Graham Reid | | 3 min read
The early albums by the Beatles and the Rolling Stones appeared in different versions in Britain and the States. New Zealand being a colony thankfully got the UK versions for the most part, just as the gods intended.
But in some instances we got something different from both -- and in this case, better.
The album The Unstoppable Stones only ever appeared in Australia and New Zealand (original vinyl copies are collectors items and I've seen them for $US100) and was pieced together (mostly) from the US album The Rolling Stones: Now! but dropped three lesser tracks (Mona, Oh Baby and Surprise, Surprise).
But it added their important versions of Chuck Berry's Come On and the Lennon/McCartney-penned I Wanna Be Your Man, their first two UK singles, and Buddy Holly's Not Fade Away.
The result -- which confusingly came came in the cover of the Five By Five UK EP and with manager Andrew Loog Oldham's controversial liner notes which suggested if you didn't have the money to buy the album you could knock a blind man on the head and steal his wallet -- was actually a much superior album.
As a snapshot of where the Stones were at -- and just how thrillingly different they were -- it is an essential album.
The covers were drawn from their live shows and are instructive: the album opens with Jagger drawling through Solomon Burke's Everybody Needs Somebody to Love, then they work through steamy Southern soul (Down Home Girl by a little known New Orleans singer Alvin Robinson), Chuck Berry proto-rock'n'roll (You Can't Catch Me), Willie Dixon blues (a salacious treatment of Little Red Rooster), an original (What A Shame) and a driving version of Holly's Not Fade Away which owes more to Bo Diddley than Buddy.
And that was just the first side.
After the Beatles knocked off I Wanna Be Your Man for the Stones to cover as their debut single they gave it to Ringo and it became his cheery singalong. When Ringo sang it, he sounded like he wanted to take you home. When Jagger sang it over a thunderous rhythm he sounded like he just wanted to take you.
Right there you had the difference between the Beatles and the Stones.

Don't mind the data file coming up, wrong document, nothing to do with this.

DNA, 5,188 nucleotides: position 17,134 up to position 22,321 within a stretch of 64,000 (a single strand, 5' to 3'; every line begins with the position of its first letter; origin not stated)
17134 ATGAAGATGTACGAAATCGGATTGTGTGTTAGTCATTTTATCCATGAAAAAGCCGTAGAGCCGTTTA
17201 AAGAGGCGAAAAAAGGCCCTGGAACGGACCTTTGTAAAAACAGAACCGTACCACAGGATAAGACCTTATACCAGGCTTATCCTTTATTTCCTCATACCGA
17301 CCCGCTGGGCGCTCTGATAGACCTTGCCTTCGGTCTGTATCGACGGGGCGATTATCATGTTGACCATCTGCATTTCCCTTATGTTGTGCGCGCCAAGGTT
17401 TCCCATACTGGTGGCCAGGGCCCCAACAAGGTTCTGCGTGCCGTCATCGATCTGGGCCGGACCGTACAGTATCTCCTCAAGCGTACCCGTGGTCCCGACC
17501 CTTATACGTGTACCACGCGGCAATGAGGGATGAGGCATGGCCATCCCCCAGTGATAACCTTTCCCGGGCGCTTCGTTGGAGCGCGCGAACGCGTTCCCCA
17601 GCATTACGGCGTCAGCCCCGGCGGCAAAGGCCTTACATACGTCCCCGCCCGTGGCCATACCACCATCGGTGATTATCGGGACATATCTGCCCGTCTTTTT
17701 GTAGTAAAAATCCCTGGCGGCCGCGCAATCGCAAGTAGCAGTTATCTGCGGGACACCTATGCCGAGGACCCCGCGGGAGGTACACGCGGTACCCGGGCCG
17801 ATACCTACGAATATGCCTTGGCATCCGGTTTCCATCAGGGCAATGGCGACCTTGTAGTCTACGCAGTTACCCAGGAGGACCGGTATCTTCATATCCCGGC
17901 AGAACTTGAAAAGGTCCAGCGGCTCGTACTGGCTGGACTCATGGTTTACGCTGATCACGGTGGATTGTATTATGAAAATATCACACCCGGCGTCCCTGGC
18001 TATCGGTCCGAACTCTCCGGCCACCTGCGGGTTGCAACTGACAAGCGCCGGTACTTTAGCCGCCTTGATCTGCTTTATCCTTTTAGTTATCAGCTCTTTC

Listening to raw tracks like Not Fade Away and I Wanna Be Your Man you can hear how the Stones paved the way for 60s r'n'b garagebands bands like the Downliners Sect, and probably made life easier for the outrageously good but undisciplined Pretty Things.
But when Brian Jones and Keith Richards duelled on guitars you could also hear just how tight and steeped in a mutual love of the blues they were.
This was nascent British rock with its heart in the States, and most of the tracks had been recorded in Chess Studios in Chicago or in Hollywood.
What the album also oozes is Jagger's overt sexuality: Down Home Girl is sultry; Little Red Rooster seductively filled with innuendo; and on their original Off the Hook he plays the jilted lover while the listener speculates on what his girlfriend is doing while the phone won't connect.
As an album it showed where the Stones were coming from -- but also gave clear indications of where they would go in just a few months: into the nagging The Last Time and of course, flipping Muddy Waters' I Can't Be Satisfied into (I Can't Get No) Satisfaction.
As a template it is fascinating album, as a snapshot of a period it is still refreshing to hear white boys from London who obviously knew and loved the music of black American musicians a decade or more their seniors. Tellingly this was also a music that Richards would constantly return to when Jagger lost track of their muse.
From this album you can amble off into the Stones lengthy career picking judiciously through the next few albums and Exile on Main Street, or follow the clues into Otis, Muddy, Chuck and Willie Dixon.
Or check out UK raw r'n'b from this period.
Or you can just play it loud.
* Alternately The Unstoppable Stones is a variant of the slightly earlier UK album The Rolling Stones No 2 with a similar number of track changes. To get most of the Unstoppable tracks in one place, the US version (remastered in 2002) is the way to go.
These Essential Elsewhere pages deliberately point to albums which you might not have thought of, or have even heard . . .
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